- Lens selection is one of the most important things you do as a photographer
- Aperture isn’t the only thing that effects depth of field
- Perspective expansion & compression
#3 – Know Your Subject
- Subject interaction and direction
- Knowing the needs of your subjects
- Contributing your own vision to a project
#4 – Know Your Light
- Available light, continuous light, small strobes, big strobes
- Creating moods
#5 – Know Your Limits
- Working within the limits of the gear you own
- Pushing the limits of your gear
#6 – Creativity
- Most people can see. Few have vision
- Making the most out of a little
- Simple exercises to expand your creativity
#7 – Vision & Style
- Your photography and your business both require it
- Zack’s take on Jeremy Cowart’s 90 minute portfolio
#8 – Courage
- Fear of gear, clients, business, marketing, other’s opinions will kill you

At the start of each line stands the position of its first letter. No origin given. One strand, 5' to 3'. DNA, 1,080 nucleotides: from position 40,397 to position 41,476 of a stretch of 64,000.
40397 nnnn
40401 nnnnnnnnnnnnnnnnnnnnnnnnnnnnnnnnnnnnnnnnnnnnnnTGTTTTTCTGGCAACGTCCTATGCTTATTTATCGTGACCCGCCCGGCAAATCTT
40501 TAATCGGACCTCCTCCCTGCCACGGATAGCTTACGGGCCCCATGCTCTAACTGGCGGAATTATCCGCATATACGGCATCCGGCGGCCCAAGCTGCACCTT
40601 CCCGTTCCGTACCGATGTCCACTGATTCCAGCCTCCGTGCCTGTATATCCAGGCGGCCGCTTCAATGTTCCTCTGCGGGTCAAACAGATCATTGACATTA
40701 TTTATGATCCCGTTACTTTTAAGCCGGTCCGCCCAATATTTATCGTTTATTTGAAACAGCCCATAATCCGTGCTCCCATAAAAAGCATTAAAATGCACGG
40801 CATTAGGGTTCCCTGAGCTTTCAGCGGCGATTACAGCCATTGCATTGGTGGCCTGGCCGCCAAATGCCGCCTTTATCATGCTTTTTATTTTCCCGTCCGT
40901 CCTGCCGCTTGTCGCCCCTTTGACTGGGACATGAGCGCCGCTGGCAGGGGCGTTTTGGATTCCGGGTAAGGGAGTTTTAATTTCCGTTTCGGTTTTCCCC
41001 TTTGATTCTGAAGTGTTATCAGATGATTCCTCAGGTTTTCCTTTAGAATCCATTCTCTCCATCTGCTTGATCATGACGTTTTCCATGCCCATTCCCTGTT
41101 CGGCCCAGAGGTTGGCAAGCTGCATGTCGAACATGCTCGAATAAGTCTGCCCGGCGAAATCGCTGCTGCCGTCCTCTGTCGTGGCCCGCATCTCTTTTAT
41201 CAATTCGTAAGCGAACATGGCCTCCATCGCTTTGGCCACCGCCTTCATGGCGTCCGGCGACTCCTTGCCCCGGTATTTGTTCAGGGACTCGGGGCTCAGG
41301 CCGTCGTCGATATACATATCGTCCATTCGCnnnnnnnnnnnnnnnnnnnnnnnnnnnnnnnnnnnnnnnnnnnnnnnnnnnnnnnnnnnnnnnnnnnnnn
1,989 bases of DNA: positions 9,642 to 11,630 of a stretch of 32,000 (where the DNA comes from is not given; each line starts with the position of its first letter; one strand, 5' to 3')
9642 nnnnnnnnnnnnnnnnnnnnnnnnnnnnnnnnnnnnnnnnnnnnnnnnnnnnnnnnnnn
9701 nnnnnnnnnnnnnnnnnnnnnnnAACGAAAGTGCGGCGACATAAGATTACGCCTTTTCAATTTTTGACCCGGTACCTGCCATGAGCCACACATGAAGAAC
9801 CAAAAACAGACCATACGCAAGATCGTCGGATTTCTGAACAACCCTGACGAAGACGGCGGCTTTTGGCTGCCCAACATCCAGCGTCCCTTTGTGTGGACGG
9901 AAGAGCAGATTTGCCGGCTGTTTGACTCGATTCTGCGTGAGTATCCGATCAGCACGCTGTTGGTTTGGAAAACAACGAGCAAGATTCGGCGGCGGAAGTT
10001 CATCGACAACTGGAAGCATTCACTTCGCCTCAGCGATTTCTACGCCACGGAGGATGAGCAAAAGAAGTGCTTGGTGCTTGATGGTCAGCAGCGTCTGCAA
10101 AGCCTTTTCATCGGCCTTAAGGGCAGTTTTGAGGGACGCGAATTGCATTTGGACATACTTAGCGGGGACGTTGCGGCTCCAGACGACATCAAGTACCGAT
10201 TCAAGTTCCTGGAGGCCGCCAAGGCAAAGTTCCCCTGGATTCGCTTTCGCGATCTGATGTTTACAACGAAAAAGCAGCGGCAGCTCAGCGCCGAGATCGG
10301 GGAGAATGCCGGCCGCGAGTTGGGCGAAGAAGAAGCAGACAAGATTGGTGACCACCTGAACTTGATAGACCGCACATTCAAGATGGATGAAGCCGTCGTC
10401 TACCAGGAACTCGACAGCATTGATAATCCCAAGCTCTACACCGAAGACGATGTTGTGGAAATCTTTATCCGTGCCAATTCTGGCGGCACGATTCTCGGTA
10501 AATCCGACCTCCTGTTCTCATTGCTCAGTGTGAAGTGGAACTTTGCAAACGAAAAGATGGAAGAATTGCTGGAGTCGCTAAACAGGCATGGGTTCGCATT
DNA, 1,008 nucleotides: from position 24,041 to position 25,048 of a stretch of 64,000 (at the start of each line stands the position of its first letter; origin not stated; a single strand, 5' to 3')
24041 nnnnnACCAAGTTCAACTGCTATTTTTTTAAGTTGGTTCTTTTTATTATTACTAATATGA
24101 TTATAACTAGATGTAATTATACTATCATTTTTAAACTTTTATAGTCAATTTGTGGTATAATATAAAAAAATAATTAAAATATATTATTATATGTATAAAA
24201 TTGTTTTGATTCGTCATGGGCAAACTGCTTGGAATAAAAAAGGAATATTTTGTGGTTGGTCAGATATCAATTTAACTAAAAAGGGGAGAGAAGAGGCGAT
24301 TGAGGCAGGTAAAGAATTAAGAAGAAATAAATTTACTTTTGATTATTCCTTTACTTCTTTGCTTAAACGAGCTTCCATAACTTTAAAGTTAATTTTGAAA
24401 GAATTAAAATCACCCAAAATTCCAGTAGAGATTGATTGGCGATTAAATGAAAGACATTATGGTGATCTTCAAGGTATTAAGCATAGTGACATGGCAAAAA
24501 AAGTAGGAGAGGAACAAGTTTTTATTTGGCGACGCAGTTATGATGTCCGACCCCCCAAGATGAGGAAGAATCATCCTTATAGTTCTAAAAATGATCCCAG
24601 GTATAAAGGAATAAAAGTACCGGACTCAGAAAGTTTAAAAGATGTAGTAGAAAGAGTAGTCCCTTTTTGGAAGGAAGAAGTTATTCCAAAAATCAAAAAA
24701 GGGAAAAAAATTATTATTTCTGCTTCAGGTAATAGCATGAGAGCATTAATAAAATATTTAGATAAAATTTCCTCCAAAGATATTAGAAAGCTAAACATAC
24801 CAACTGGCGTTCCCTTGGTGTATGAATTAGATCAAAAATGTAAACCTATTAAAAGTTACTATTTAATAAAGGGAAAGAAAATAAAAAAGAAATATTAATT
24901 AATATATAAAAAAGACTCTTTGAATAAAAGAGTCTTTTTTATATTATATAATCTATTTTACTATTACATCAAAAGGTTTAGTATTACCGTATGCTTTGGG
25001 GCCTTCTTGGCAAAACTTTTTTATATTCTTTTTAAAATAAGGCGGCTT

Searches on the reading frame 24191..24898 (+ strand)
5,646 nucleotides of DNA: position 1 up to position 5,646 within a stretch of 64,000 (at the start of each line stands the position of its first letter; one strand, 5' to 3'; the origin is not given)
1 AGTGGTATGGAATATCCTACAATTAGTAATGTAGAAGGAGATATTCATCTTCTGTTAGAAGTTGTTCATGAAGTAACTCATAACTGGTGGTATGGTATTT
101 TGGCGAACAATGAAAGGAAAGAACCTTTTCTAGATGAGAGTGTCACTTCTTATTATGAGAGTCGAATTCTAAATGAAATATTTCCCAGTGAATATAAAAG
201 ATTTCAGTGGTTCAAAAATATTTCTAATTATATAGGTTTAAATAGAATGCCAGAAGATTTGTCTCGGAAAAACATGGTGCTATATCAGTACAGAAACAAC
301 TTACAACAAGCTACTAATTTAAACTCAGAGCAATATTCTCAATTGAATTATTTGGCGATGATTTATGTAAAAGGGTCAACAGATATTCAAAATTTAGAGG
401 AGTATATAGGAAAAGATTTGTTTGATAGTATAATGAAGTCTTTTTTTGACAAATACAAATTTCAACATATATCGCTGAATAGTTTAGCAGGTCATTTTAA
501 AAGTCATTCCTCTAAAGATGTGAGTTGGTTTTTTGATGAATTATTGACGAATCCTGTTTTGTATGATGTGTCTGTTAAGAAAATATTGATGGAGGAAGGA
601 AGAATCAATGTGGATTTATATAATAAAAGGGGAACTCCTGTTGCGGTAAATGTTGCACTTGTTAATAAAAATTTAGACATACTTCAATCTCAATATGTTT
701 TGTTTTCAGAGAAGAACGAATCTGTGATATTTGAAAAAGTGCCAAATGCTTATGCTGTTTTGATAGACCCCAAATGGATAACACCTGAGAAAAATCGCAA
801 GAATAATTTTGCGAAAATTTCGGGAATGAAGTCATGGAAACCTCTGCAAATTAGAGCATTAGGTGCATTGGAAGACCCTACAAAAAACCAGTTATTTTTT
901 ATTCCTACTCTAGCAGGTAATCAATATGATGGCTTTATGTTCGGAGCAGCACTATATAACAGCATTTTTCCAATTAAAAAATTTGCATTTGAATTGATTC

- Live critique
#9 – Business & Marketing
- How I did it wrong
- How I’m learning to do it correctly
- Branding sucks. Don’t worry about it right now.
- Stop being shy
#10 – Service & Balance
- A transparent Q&A session with Zack and his wife Meghan on how photography, business, and family are both a blessing and a curse.
NOTE :: As of the initial posting of this information, creativeLIVE does not have this listed on their site yet. I’m working on getting my stuff to them and they are working on getting that stuff on their site so please sit tight and give them a day or so to get all the crap they are waiting for from me on to their site. You’ll then be able to sign up in advance for the free weekend and I’m sure they’ll have some sort of pre-sale on the download.
I think Meg needs to finish off Sunday evening with playing a few songs for all of us and we’ll all sit back, listen to her music, and have a beer. What do you think?